States now can use their federal grants for abstinence education to target people in an age range from 12 to 29 years old, rather than just teenagers, according to the revision.

“All we did in our announcement is say if you want to target this age group, it’s permissive. It’s not a requirement,” Wade told the Associated Press.

MASONS STILL STRUGGLE WITH RACIAL ISSUES — Segregation remains a struggle in the Deep South among the Masons, a well-known fraternal order, according to a report by the Associated Press Oct. 23. The group has long been split between the Grand Lodge for whites and Prince Hall for blacks, and in several states, the two refuse to recognize one another.

The issue surfaced recently when opponents of Alabama Gov. Bob Riley dogged him during his re-election bid for being a member of an all-white lodge, AP said. And in North Carolina, white Masons recently voted down an option to recognize members of the black group as fellow Masons.

“Only the states of the old Confederacy, minus Virginia and plus West Virginia, don’t have mutual recognition,” Paul Bessel, a Maryland Mason, told AP. “There are, I’m sorry to say, some Masons who are racists. But the vast majority don’t feel that way.”

Black Masons in North Carolina decided in 2004 to recognize white Masons, so whites’ decision not to follow suit “raises the ugly head of racism, segregation, all over again,” according to the leader of Prince Hall Masons in North Carolina, AP reported.

MUSLIM WORKERS SUSPENDED — Union workers at Charles de Gaulle airport in Paris are threatening a strike at the end of November because of alleged bias against Muslim workers after 72 of them were denied the security clearance necessary to do their jobs.

At least one-fifth of the airport’s 83,000 employees are Muslim, according to union estimates, and more than 100 of them have been investigated recently for terrorist connections, The New York Times said Oct. 31. The 72 who were stripped of access badges had traveled to Pakistan or Afghanistan. One had been employed by the airport for 16 years.

“We have not seen any objective evidence against our clients,” an attorney for some of the suspended workers told The Times. “The only common denominator we see today is that they are all Muslim.”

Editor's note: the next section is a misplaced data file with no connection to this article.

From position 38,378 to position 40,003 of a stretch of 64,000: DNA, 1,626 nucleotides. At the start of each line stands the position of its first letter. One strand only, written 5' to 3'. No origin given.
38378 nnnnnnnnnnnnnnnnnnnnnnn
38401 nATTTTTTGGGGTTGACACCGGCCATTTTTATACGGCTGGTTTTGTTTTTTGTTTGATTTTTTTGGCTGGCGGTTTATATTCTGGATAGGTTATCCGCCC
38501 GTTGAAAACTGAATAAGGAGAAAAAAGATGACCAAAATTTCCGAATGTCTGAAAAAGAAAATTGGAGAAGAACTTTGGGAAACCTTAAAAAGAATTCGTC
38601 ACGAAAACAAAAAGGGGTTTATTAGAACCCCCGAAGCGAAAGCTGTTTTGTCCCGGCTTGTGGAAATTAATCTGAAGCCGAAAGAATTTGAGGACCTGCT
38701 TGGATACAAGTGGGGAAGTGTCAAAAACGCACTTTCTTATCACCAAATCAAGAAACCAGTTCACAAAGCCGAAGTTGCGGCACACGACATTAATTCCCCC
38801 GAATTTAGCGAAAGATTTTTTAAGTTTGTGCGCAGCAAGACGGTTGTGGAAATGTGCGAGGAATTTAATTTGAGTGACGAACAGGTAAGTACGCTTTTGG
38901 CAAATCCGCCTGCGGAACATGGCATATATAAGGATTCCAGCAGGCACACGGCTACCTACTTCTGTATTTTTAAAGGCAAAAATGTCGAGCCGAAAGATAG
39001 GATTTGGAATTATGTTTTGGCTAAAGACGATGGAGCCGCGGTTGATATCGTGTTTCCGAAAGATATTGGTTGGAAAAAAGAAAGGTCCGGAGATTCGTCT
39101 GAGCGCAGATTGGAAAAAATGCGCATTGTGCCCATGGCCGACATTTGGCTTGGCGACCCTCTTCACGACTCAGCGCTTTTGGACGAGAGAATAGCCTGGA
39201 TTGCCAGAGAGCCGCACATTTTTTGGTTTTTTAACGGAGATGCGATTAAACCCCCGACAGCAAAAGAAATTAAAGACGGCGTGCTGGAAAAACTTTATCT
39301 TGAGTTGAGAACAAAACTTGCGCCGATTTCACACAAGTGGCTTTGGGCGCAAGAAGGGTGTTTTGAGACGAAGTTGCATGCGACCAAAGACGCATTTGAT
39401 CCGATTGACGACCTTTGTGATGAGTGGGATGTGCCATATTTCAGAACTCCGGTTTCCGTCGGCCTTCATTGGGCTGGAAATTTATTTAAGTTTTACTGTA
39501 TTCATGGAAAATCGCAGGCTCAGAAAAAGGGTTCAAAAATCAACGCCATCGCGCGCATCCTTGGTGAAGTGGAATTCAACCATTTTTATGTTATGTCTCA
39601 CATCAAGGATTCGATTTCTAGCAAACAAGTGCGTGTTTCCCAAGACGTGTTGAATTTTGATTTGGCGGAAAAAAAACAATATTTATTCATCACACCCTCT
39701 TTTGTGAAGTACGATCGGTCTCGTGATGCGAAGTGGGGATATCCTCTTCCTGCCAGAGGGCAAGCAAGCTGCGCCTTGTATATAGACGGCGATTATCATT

CROSS REMOVED FROM CHAPEL — At the College of William and Mary in Williamsburg, Va., school officials have removed the 2-foot-high gold cross from the front of a chapel in the Sir Christopher Wren Building.

“In order to make the Wren Chapel less of a faith-specific space, and to make it more welcoming to students, faculty, staff and visitors of all faiths, the cross has been removed from the altar area,” an e-mail to building employees said, according to the Richmond Times-Dispatch Oct. 29.

Though the cross will not be a constant fixture in the chapel, it remains available for Christian groups to move back to the altar for religious services.

BAYLOR REJECTS PLAYBOY — Four years ago, when four girls and some fraternity members at Baylor University appeared in an issue of Playboy magazine, school officials responded by suspending the fraternity and ordering students to perform community service. This time, they’re making a pre-emptive strike to keep students away from the pornographic photo shoots.

The Dallas Morning News reported Oct. 20 that Dub Oliver, vice president for student life at Baylor, sent a university-wide e-mail warning that posing for “a magazine that is clearly antithetical to Baylor’s mission” would violate the school’s code of conduct and students would be punished.

Another Texas school with religious affiliations, Southern Methodist University, the newspaper noted, is taking a different approach and letting students decide whether to subject themselves to the stigma associated with the magazine.

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  • Erin Roach